After a time the dirty business was exported, mostly to India (Bown, p. 40), where there were lots and lots of people -- which meant both lots of human waste and lots of unemployed people to process it. Later, an even more concentrated source was found in the bat and bird guano found in Latin America (Darrow, p. 216, says that Chilean saltpeter began to be exported in 1830; see also "Tommy's Gone to Hilo"). Bown, p. 149, implies that caliche was in use even before that, being used to make gunpowder during the Napoleonic Wars. It wasn't until the twentieth century that the Haber process made it possible to extract atmospheric nitrogen. Until then, a country had to either import nitrates or mine or make them from local, er, materials.
A nation at war burned through its supplies quickly. During the Napoleonic Wars, Britain is said to have imported 20,000 tons of saltpeter a year (Bown, p. 48).
The Confederacy probably needed even more. The standard charge of a Civil War rifle musket was 60 grains, or 4 grams. So that's 3 grams of saltpeter. A typical infantryman carried 40 rounds when going into battle -- 120 grams. (He would often fire far more rounds than that, to be sure.) Let's say that there were 75,000 Confederate soldiers at Gettysburg (which is about right). The typical soldier probably fired about 65 rounds. So that's 75,000 soldiers times 65 rounds times 3 grams, or 14,625,000 grams. 14,625 kilograms. 15 tons of saltpeter just for the *infantrymen* in one single battle. Artillery, which took much larger charges, would have required even more.
And the Confederacy spent the entire war under Union blockade. Importing by land was impossible; whatever they had had to come in by sea. Initially blockade runners could bring in some. But the blockade tightened as the war progressed. By 1863, the blockade was pretty tight. That left domestic manufacture as the only source of saltpeter. Hence the collection of slops from Confederate bedrooms -- and hence this song.
Incidentally, even the replacement of gunpowder with smokeless powders did not eliminate the need for nitrates. Nitroglycerin and its successors required nitric acid, and this too was derived from saltpeter and its relatives. Cordite, for instance, the propellant in British firearms, consisted of nitroglycerin and guncotton (both of which required nitrates to manufacture) plus vaseline. During World War I, therefore, nitrates once again became an issue -- Germany had the Haber process, but the Entente powers were still using Chilean saltpeter, according to Darrow, p. 215.
(As a matter of fact, some historians, cited by Bown, p. 218, speculate that Germany did not dare start World War I until the Haber process guaranteed their nitrate supply. I grant that, until 1914, the Germans hadn't pushed diplomatic crises so hard -- but World War I came about largely because of the ineptitude of Wilhelm II of Germany and Franz Joseph of Austria, and what are the odds that either of them made such calculations?)
(Haber's work would earn him the Nobel Prize in chemistry, and it was surely deserved. The award had to be given almost in secret, however, because he had spent the bulk of the Great War working on poison gas -- many forms of which also used nitrogen. He was not someone you would want to know; his role in gas warfare actually led his first wife to commit suicide -- Bown, p. 226.)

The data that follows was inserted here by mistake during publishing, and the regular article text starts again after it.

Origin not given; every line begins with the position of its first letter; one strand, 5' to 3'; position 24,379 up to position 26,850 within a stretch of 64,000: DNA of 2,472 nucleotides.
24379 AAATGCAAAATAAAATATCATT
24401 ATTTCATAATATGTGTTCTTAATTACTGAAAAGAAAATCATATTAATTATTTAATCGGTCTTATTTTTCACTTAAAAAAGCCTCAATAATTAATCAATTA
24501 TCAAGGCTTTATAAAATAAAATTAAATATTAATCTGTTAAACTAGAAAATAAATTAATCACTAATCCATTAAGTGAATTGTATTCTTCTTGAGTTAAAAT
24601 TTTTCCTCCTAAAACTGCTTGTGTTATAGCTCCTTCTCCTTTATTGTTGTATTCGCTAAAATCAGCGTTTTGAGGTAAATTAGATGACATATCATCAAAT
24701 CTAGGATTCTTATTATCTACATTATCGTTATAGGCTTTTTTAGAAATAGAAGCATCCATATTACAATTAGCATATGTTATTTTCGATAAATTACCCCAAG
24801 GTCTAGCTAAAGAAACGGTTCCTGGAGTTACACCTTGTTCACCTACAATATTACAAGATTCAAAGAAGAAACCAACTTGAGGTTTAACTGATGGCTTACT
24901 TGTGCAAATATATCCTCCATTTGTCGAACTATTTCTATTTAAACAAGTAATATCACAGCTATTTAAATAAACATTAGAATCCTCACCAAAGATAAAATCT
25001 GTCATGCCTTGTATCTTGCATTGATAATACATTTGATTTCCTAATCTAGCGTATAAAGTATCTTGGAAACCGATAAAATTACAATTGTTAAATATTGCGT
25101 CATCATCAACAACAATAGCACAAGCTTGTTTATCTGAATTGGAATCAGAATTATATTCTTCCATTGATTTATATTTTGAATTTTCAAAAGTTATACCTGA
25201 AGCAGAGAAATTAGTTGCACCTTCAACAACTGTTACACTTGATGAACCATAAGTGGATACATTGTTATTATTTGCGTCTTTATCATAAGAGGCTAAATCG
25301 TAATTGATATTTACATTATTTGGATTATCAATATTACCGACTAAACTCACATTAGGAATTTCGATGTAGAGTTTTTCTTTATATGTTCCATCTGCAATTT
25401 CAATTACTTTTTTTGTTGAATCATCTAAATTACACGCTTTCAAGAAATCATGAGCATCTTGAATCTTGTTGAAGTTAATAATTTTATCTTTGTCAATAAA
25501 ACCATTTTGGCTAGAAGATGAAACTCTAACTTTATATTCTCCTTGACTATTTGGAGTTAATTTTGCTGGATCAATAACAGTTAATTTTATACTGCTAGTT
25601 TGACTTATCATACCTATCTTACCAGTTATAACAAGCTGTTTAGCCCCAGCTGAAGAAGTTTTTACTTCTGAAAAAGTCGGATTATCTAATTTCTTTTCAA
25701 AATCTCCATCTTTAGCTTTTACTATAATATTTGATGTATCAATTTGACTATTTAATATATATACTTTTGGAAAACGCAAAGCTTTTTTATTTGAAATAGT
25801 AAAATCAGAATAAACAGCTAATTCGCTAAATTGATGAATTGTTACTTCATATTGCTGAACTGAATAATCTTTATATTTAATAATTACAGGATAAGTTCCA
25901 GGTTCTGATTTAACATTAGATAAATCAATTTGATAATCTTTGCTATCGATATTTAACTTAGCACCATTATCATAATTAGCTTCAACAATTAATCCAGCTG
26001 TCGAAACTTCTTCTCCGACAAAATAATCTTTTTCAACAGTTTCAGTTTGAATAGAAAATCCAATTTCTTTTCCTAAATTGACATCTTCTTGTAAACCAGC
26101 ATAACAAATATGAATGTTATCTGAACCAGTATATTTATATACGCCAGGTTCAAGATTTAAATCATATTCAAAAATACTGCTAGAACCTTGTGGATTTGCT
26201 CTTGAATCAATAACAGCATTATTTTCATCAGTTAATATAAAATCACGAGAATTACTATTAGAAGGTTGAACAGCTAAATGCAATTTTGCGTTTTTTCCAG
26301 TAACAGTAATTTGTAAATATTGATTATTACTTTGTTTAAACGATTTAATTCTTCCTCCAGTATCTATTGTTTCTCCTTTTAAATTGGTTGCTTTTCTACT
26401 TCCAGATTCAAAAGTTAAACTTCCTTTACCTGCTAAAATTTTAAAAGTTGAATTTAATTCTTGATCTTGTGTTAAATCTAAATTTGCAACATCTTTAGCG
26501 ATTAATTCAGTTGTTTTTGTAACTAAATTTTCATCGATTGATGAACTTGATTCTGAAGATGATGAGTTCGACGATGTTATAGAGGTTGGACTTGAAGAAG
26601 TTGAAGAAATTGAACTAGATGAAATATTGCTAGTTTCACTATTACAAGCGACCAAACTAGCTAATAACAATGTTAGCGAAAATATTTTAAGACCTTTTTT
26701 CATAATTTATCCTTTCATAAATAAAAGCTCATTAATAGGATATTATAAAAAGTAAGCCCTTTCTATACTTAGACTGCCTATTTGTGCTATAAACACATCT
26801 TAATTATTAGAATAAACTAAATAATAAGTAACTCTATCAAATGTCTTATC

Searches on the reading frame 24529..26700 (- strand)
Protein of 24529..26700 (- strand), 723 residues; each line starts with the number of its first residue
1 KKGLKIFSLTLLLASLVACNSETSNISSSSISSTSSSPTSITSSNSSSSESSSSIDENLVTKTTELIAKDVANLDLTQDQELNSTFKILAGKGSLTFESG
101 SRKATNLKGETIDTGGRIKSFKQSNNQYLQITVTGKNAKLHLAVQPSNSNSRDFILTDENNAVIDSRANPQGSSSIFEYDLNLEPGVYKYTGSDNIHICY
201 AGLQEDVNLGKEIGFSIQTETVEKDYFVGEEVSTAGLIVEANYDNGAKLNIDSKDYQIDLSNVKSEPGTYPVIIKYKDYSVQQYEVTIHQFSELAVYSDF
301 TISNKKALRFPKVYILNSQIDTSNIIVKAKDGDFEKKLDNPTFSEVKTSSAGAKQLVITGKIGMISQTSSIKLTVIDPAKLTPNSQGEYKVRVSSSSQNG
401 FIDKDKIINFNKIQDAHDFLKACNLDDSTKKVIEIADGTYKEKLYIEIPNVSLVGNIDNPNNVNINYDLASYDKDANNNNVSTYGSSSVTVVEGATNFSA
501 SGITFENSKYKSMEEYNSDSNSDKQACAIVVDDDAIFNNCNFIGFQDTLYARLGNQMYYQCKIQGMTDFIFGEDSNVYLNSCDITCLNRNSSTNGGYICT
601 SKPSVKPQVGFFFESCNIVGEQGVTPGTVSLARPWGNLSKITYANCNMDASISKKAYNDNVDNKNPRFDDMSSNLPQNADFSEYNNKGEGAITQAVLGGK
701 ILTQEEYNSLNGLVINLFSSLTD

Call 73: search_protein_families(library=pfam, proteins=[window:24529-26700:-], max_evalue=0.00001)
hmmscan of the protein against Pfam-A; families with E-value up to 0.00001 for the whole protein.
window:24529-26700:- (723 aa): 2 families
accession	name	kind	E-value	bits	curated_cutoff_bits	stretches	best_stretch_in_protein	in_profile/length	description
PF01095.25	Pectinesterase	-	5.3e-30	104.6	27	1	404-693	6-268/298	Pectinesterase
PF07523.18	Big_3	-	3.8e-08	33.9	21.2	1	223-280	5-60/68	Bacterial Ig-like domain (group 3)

There was a brief time after the Battle of Coronel when Graf Spee's German fleet had driven the English away from Chile. Britain moved instantly to crush Graf Spee's fleet (which they would do at the Battle of the Falkland Islands). Most histories of World War I viewed this as an issue of prestige, but Darrow, p. 216, argues that the saltpeter was needed for the war effort, and Bown, p. 192, thinks this was a reason for the swift British response, though he admits there is no evidence for this. Bown, p. 198, argues that the infamous "shell shortage" of 1915 was also due to nitrate bottlenecks, though most histories simply assert "manufacturing difficulties." My guess is, British factories had enough nitrates for the amount of shell they actually were able to provide but would not have had enough to make all the weapons the generals wanted -- note that, according to Bown, p. 200, nitrate exports from Chile increased 50% during the War even though Germany was completely cut off from the market. At one time, according to Bown, p. 201, there was a 300% price premium during the war.
Even in the period after the Great War, Darrow (p. 229) notes that the United States maintained a Fixed Nitrogen Research Laboratory. As late as the 1920s, Chile was still supplying almost a third of the world's nitrates (Darrow, p. 230), though refinements of the Haber process were rapidly making more available, and new research also allowed nitrogen to be extracted from coal as it was converted to coke. It wasn't until 1926 (according to the numbers in Darrow, p. 233) that the nitrate business really began to decline -- the stocks of the companies fell by more than 50% in that year. - RBW
Last updated in version 2.5
- Ashdown: Charles Henry Ashdown, European Arms & Armor (I use the 1995 Barnes & Noble edition, which appears to be a reprint though no information is given on the original publication)
- Bown: Stephen R. Bown, A Most Damnable Invention: Dynamite, Nitrates, and the Making of the Modern World, Dunne, 2005
- Darrow: Floyd L. Darrow, The Story of Chemistry, Chautauqua Press, 1928
- Emsley: John Emsley, Nature's Building Blocks: An A-Z Guide to the Elements, Corrected edition, Oxford, 2003
- Field: Simon Quellen Field, Why There's Antifreeze in Your Toothpaste, Chicago Review Books, 2008
- Jaffe: Bernard Jaffe, Crucibles: The Story of Chemistry, from ancient alchemy to nuclear fission, fourth revised edition, 1948 (I use the 1976 Dover paperback)
- Jenkins: Elizabeth Jenkins, The Princes in the Tower, Coward McCann, & Geoghan, 1978